Another driving factor behind the offshore expansion is flat economic growth at home, combined with limited growth opportunities in a mature Canadian market. Cam Belsher, who heads the M&A group at law firm McCarthy Tétrault LLP, says these factors are forcing Canadian companies to look abroad to find sustainable growth opportunities. “Canadian companies aren’t afraid to build and grow outside our borders,” but he adds that they like to stick to what they know best, resources.
Other deals that flew under the radar, but are instrumental to building Canadian champions, include Fairfax Financial Holdings Ltd.’s (TSX:FFH) various acquisitions in 2016. In October, the company bought American International Group’s insurance operations in Argentina, Chile, Colombia, Uruguay, Venezuela and Turkey for $US240 million and entered into an agreement to acquire certain assets and renewal rights with respect to the portfolio of local business written by AIG Europe in Bulgaria, Czech Republic, Hungary, Poland, Romania and Slovakia. That built on earlier deals to buy Zurich Insurance Co. Ltd.’s South African and Botswana operations and a deal acquiring an 80% stake in an Indonesian insurer.
Inbound action keeps pace
All of the above is not to say that inbound M&A, often a key driver for local law firms and investment banks, has gone away. But there haven’t been as many big-ticket deals as there were a few years ago during the golden era of inflated oilsands, energy-sector and mining deals.
Nonetheless, by the end of the third quarter, Mergermarket had tallied 176 deals worth US$18.3 billion, a slight increase of 3% over the same period last year.
Lowes Companies Inc. topped the list of foreign buyers, with its US$2.3-billion deal for Rona Inc., while U.S. healthcare giant McKesson Corp. paid US$2.2 billion to buy drugstore operator Rexall.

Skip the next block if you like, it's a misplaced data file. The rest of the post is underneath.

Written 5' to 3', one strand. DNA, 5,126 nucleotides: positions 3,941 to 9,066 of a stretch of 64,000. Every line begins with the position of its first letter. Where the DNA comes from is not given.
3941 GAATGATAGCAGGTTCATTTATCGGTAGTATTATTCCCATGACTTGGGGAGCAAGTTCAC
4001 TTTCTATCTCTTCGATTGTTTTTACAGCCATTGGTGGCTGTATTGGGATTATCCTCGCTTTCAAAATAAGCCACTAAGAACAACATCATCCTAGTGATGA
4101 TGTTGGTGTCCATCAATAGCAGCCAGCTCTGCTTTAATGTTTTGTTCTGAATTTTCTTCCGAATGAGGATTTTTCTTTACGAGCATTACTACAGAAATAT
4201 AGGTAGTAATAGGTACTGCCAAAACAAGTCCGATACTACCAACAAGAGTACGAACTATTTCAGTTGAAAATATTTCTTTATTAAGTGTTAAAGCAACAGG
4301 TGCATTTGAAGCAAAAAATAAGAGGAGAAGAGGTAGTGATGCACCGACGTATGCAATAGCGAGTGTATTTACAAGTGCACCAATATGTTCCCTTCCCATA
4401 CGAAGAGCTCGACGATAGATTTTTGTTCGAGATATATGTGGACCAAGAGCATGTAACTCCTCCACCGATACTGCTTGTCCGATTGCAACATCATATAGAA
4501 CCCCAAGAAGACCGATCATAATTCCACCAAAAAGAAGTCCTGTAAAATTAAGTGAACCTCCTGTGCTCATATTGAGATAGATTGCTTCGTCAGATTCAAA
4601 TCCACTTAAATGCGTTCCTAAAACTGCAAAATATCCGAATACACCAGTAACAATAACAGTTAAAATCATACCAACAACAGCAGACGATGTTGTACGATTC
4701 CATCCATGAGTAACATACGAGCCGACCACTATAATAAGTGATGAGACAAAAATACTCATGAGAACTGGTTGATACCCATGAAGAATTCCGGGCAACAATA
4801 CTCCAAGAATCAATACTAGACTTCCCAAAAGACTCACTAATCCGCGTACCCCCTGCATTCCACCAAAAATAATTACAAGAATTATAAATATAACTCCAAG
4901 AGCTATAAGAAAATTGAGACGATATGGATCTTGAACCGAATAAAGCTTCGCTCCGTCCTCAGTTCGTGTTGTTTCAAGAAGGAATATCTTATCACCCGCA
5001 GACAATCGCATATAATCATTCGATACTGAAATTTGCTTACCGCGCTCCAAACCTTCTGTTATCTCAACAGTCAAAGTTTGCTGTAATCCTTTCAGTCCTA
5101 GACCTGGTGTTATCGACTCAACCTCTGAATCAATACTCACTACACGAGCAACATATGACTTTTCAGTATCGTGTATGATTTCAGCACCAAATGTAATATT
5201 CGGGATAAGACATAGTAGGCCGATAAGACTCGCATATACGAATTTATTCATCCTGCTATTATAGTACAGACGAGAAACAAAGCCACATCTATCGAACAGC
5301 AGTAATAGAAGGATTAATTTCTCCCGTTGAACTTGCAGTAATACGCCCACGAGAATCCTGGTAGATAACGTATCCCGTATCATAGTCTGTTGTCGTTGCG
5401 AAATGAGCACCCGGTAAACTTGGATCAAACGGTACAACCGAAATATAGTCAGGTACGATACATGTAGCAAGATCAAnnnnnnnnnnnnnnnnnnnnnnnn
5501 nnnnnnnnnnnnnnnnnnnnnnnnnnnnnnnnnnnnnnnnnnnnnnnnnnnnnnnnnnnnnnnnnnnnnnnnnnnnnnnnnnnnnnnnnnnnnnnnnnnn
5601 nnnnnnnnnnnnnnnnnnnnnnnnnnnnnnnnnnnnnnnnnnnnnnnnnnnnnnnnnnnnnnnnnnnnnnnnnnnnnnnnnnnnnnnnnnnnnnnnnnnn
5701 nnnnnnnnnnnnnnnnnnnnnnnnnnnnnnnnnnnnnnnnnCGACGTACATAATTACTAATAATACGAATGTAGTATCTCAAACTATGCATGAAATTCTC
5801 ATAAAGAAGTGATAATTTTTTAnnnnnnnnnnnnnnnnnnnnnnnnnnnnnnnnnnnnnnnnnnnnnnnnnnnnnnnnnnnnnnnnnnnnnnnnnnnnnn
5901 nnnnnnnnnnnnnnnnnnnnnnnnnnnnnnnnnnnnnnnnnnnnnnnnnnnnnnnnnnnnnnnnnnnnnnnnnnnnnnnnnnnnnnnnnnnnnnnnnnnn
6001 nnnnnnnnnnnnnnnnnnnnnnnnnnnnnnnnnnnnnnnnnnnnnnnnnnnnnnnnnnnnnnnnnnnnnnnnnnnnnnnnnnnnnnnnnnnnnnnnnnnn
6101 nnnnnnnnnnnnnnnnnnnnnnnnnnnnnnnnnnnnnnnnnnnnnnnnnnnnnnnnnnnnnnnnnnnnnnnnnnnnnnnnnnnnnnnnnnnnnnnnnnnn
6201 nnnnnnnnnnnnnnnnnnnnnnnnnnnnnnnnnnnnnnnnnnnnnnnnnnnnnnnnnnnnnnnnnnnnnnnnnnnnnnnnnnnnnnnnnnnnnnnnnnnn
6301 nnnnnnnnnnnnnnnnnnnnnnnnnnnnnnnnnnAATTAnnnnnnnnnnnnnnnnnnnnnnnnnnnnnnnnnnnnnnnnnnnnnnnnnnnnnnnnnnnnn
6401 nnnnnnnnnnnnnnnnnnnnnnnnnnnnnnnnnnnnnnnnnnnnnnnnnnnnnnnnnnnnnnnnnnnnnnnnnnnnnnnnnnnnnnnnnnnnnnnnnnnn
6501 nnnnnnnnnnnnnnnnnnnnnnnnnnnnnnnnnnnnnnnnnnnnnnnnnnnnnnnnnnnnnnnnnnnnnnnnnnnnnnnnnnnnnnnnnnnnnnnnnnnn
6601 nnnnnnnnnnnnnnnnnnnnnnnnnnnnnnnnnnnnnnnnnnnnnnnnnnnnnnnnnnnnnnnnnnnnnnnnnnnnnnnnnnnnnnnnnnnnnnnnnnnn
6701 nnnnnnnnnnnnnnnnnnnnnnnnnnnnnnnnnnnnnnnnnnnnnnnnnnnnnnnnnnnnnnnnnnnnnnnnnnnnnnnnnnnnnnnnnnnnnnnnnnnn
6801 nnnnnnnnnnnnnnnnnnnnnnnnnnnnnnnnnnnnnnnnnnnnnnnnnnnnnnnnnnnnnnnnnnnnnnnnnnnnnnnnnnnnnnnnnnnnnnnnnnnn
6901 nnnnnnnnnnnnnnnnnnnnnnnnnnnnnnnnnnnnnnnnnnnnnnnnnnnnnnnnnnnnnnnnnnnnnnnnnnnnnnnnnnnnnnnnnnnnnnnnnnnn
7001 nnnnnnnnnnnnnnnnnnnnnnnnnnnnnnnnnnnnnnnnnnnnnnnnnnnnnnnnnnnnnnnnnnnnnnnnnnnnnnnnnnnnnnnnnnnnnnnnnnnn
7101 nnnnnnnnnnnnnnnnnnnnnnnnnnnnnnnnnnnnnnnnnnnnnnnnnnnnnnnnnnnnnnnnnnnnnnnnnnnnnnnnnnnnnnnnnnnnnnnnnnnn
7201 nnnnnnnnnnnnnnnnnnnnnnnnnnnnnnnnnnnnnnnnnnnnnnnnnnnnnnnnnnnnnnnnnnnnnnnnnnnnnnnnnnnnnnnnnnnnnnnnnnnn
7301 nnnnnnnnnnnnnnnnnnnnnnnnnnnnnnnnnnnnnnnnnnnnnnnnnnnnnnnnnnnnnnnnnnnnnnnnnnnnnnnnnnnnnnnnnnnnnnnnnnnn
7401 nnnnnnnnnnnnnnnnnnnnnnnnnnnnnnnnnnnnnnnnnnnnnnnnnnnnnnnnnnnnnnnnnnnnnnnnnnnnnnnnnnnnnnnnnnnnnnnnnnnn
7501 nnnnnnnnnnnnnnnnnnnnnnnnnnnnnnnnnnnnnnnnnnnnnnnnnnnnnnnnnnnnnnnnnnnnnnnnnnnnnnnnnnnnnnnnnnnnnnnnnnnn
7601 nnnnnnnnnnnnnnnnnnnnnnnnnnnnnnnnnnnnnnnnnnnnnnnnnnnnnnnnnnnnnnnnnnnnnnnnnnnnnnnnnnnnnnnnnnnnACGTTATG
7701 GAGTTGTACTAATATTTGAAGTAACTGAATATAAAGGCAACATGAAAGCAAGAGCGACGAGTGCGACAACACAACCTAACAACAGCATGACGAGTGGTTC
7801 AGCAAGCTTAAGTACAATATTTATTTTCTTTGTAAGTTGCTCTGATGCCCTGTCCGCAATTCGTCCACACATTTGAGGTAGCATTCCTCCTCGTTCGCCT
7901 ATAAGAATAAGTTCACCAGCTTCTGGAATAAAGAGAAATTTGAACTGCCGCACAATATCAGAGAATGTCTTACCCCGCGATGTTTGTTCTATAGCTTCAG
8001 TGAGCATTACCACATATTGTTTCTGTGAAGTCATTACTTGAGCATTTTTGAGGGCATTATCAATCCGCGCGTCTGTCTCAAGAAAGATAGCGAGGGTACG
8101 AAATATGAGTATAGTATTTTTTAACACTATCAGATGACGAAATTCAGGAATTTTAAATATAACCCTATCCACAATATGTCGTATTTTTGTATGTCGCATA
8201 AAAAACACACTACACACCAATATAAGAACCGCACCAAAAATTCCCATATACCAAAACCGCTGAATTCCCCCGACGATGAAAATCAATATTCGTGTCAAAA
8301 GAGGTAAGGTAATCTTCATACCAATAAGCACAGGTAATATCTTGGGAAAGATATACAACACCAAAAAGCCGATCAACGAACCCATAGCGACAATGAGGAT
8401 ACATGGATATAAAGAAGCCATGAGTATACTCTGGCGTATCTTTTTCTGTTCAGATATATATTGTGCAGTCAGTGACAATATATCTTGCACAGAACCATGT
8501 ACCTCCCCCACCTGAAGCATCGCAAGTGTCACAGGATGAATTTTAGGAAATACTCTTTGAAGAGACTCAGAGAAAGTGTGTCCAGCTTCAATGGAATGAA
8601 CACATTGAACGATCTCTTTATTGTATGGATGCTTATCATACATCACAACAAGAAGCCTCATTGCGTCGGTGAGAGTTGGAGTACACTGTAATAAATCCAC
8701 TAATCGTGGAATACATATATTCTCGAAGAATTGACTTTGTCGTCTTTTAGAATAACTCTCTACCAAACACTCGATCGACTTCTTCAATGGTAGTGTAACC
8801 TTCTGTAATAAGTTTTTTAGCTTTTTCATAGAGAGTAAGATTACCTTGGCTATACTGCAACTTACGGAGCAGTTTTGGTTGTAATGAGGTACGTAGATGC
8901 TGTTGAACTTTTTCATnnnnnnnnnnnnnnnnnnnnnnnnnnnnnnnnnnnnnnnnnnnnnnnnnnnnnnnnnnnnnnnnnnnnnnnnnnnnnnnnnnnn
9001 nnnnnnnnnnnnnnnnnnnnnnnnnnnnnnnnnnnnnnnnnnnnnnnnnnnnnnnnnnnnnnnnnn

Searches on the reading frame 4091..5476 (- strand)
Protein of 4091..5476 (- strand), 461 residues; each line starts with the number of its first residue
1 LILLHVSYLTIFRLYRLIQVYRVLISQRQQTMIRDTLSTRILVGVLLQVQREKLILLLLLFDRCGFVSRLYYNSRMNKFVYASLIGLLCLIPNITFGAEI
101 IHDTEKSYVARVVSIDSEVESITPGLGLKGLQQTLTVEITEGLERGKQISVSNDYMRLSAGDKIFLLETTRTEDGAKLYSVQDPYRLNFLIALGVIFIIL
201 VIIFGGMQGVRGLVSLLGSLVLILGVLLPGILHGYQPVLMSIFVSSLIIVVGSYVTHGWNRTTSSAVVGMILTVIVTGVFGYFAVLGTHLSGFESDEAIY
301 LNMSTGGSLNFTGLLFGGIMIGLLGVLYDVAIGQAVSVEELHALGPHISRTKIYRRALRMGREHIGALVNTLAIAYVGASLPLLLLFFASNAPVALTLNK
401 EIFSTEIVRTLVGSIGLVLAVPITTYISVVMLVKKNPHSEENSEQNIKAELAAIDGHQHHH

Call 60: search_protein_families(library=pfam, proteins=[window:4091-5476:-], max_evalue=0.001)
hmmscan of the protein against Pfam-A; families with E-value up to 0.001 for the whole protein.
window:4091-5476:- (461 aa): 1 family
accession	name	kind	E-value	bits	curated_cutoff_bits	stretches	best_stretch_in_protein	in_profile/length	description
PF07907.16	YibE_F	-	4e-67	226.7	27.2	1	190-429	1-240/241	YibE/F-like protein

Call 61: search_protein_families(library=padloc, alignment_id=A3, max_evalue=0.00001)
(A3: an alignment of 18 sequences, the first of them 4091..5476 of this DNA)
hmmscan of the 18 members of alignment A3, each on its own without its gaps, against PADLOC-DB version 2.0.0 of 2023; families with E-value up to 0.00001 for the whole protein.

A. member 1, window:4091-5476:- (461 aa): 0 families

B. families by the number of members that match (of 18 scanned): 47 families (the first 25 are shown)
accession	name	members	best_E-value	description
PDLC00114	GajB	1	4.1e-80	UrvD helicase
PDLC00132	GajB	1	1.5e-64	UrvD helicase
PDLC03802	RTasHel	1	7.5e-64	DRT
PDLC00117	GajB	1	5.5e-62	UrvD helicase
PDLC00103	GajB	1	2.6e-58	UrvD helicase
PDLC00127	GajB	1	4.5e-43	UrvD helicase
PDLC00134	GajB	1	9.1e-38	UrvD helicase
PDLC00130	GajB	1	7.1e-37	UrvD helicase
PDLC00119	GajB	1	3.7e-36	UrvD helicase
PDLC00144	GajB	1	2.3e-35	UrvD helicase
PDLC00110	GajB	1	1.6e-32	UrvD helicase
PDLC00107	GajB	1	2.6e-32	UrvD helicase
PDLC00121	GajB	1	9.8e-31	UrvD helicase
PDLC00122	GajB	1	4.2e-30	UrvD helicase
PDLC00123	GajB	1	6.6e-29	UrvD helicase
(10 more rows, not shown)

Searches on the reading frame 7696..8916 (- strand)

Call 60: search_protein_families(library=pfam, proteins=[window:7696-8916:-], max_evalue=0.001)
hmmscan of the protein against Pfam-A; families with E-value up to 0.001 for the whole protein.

There was also what could be one of the last major tax inversion deals when, as noted above, Canada’s Progressive Waste Solutions agreed to a $3.9-billion reverse merger deal with Texas-based competitor Waste Connections. The deal made the combined entity North America’s third-largest waste management firm. However, it almost didn’t happen. The deal hit political headwinds last spring after the announcement, but before closing. That’s when the U.S. government rewrote the tax inversion rules, in response to a proposed US$150-billion tax inversion merger between Pfizer and Allergan. That prompted more discussions with nervous Progressive and Waste Connection shareholders, but the deal eventually passed muster. Waste Connection shareholders got 70% of the combined entity and Progressive shareholders 30%, but its head office is in Canada.
Experts say inbound activity was weighed down by a couple of factors, one being the previously mentioned high valuation of Canadian companies. The other was the general malaise affecting world economies. “I think there is a lot of uncertainty,” says Vincent Mercier, an M&A lawyer at Davies Ward Phillips & Vineberg LLP. He notes that the volume of deals is “down significantly both globally and in Canada,” though deal values remain buoyant.
Also weighing on the markets were both the Brexit vote in the United Kingdom and the U.S. election, which culminated with the selection of Donald Trump as the next U.S. president. That has cast further uncertainty over U.S. policy towards trade, and will likely weigh down fourth-quarter merger activity.
“My crystal ball is telling me there is still a lot of global uncertainty,” Mercier says. “Until that clears up, there is going to be choppy M&A markets.” He says there is “some pent up M&A demand” because of the election, but the choice of Trump could dampen that while investors figure out what’s next.